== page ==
Statement by CASA State Directors in Central Maryland, Pennsylvania, Virginia and Executive Director
3 June 2020 – As the uprising in Minneapolis continues and cities across the nation join protest over the state-sanctioned murders of George Floyd and Breonna Taylor, CASA’s Central Maryland Director Lydia Walther-Rodriguez, Pennsylvania Director Thais Carrero, Virginia Director Luis Aguilar, and Executive Director Gustavo Torres issued the following statement on behalf of the organization:
“The CASA family expresses our deepest sympathy and stands in solidarity with the families of George Floyd, Breonna Taylor and communities in Minneapolis, Louisville, and nationwide who continue to bear unceasing witness to the devaluing of Black lives by racist policing fueled by a system lacking accountability. The persisting murders of Black lives at the hands of police continue to leave us in a constant state of mourning and a grief that can never be healed. Yet, these recent tragedies serve as a constant reminder of a system with a foundation built on white supremacy that must be dismantled; a system guilty of killing our brothers and sisters in police custody and the same system guilty of deporting and separating our families.
“Sitting between the murders of George Floyd and Breonna Taylor is the five year anniversary of the murder of Freddie Gray; a catastrophic police killing in our city of Baltimore, that produced a grassroots uprising and launched months of advocacy leading the Department of Justice to finally break its silence, open an investigation into the Baltimore City Police Department, and finally record (in its findings) hundreds of unconstitutional policing practices leading to our cities current consent decree.
“Minor state reforms were also passed in the Maryland Law enforcement officers bill of rights (LEOBOR), though the hearings for those reforms came with scores of police, wearing uniforms and carrying guns, flooding into our Maryland State House, and literally laughing in the faces of Black mothers who provided testimony of their sons being murdered by those they called colleagues. The blatant disrespect for Black lives by those in uniform fueled a sustained community movement that continues today in Baltimore, deeply engaging Black and brown residents in negotiations to at least better regulate the police by demanding policy reforms to begin a process of transparency and police accountability.
“While we joined forces in coalitions to fight back against the system and work diligently to reform it, the deaths continue unabated. Leonard Shand in Hyattsville and Robert White in Silver Spring. Korryn Gaines in Randallstown and most recently Finan Berhe in Silver Spring. And now we mourn George Floyd and Breonna Taylor. The communities in which CASA members live – from Maryland to Pennsylvania to Virginia – face a crisis of abusive police practices as well. Our communities are subject to constant surveillance but under the majority of state laws no one performs oversight of police, except police. We do not need to look as far as Minneapolis for proof of a system that continues to allow repeatedly brutal and murdering cops on the streets. On the Eastern Shore, an officer was let loose to murder Anton Black, hired in Greensboro, Maryland, despite almost 30 use of force reports from a nearby police department. This is exactly what happens when the police police themselves. How many Amy Coopers need to be caught on video before we acknowledge that policing in this country is weaponized against us, and needs to have structural transformation?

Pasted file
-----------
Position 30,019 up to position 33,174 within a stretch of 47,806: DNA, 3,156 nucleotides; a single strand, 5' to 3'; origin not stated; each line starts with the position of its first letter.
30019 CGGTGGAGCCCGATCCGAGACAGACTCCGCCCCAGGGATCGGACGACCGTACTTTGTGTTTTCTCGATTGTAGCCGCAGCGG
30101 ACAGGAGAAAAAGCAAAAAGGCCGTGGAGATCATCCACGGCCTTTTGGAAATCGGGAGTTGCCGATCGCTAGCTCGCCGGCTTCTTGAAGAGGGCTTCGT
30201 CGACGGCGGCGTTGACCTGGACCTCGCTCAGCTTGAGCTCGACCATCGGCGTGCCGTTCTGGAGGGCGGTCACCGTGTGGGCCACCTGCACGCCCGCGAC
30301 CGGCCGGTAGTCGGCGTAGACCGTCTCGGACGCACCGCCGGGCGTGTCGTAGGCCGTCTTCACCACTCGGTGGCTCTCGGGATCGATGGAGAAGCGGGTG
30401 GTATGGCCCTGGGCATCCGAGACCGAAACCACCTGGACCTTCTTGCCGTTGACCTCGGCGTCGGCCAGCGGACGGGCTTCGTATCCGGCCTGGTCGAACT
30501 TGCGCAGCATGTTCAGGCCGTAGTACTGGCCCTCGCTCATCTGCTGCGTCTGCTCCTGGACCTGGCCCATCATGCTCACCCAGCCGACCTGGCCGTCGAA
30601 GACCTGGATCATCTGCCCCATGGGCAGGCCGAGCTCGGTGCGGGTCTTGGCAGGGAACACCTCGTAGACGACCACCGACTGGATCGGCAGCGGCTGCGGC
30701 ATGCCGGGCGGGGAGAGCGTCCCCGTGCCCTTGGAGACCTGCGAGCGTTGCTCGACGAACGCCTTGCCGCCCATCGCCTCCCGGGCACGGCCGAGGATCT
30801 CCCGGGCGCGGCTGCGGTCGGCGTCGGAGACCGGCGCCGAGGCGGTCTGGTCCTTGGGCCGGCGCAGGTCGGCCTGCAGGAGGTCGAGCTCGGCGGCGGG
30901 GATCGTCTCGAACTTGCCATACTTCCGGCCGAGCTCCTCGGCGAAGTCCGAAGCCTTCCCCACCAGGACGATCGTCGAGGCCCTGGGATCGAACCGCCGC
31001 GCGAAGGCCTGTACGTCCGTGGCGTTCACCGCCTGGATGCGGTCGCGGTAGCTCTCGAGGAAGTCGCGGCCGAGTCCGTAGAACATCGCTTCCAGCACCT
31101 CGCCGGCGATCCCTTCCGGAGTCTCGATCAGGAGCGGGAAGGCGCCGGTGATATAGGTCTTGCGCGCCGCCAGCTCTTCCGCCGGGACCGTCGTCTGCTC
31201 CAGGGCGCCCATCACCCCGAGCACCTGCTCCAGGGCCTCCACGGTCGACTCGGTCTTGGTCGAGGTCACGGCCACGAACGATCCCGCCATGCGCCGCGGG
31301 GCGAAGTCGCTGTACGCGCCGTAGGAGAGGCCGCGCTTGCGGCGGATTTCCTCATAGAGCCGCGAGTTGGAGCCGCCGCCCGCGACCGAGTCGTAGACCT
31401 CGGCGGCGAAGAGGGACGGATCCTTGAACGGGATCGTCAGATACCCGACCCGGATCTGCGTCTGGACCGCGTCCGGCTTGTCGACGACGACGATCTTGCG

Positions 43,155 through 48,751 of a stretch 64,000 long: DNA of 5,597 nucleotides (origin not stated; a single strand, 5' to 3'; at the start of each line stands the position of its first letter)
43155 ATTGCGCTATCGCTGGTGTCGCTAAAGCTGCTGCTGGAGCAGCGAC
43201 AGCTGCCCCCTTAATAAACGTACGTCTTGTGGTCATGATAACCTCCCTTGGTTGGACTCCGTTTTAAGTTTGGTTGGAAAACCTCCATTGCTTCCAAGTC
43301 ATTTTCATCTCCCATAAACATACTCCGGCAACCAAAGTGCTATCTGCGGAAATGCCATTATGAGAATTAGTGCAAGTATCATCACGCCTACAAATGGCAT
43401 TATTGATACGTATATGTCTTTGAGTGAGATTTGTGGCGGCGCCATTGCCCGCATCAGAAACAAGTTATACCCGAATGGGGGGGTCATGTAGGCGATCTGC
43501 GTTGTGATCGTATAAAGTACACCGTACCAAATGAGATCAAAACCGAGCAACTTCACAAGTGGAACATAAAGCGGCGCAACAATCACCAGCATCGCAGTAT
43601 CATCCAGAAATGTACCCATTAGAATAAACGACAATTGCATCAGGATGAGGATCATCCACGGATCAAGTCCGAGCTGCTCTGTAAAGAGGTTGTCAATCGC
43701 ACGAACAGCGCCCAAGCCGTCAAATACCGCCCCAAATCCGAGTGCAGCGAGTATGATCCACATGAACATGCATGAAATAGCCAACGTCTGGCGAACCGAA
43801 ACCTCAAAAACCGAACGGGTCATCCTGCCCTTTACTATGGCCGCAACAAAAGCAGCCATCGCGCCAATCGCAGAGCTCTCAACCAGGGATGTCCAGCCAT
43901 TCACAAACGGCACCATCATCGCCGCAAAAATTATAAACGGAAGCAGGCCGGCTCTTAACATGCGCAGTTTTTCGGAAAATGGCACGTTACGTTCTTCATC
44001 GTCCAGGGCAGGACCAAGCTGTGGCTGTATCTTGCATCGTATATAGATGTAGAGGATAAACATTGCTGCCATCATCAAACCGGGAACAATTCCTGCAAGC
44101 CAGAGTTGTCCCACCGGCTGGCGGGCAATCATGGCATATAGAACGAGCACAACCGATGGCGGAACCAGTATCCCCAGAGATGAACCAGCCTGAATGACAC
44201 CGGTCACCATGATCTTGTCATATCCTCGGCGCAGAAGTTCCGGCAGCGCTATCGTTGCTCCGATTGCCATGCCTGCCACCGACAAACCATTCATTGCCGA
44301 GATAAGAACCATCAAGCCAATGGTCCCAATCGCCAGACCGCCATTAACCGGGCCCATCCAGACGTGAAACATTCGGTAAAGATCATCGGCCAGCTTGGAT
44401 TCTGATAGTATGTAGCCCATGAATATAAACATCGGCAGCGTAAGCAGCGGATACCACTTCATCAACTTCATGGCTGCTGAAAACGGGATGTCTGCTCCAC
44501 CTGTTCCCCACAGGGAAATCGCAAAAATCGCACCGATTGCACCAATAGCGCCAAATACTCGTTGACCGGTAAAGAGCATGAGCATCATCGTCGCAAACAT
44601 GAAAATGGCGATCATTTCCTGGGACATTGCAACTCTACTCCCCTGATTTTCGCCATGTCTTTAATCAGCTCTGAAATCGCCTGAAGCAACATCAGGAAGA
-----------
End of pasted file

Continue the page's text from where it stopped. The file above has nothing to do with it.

“We will continue to stand with partners in demanding a fundamental restructuring of policing, this is not about a single police officer – good or bad. This is about a system that over-policies traumatized neighborhoods, serves at the whim of racist wrongdoers both individuals and institutions, abhors transparency, and protects its actors regardless of the harm they commit.
“Over the last three decades, State and Federal governments have exponentially increased their budgets on criminalization, policing, deportation, and mass incarceration while dramatically reducing investments in critical infrastructure and social safety net programs. We need to reverse this dramatic equation. We know that to really serve our community it is imperative to provide a dignified wage, increased access to health services, an equitable educational opportunity, and affordable housing – not over-police our communities. How many more white supremacist acts like those in Charlottesville, Virginia need to transpire before others join in challenging societal structures that harm Black lives and fail to uplift black power. How many more Black lives need to die at the hands of police?
“CASA members, together with our partners, will boldly continue to seek justice through collective action to eradicate a system of policing constructed to uphold racist practices. We urge local and state leaders to stand firmly, and support legislation that brings accountability to state-sanctioned murder, brutality, and misconduct and also keeps racist officers, off the force, and off our streets.”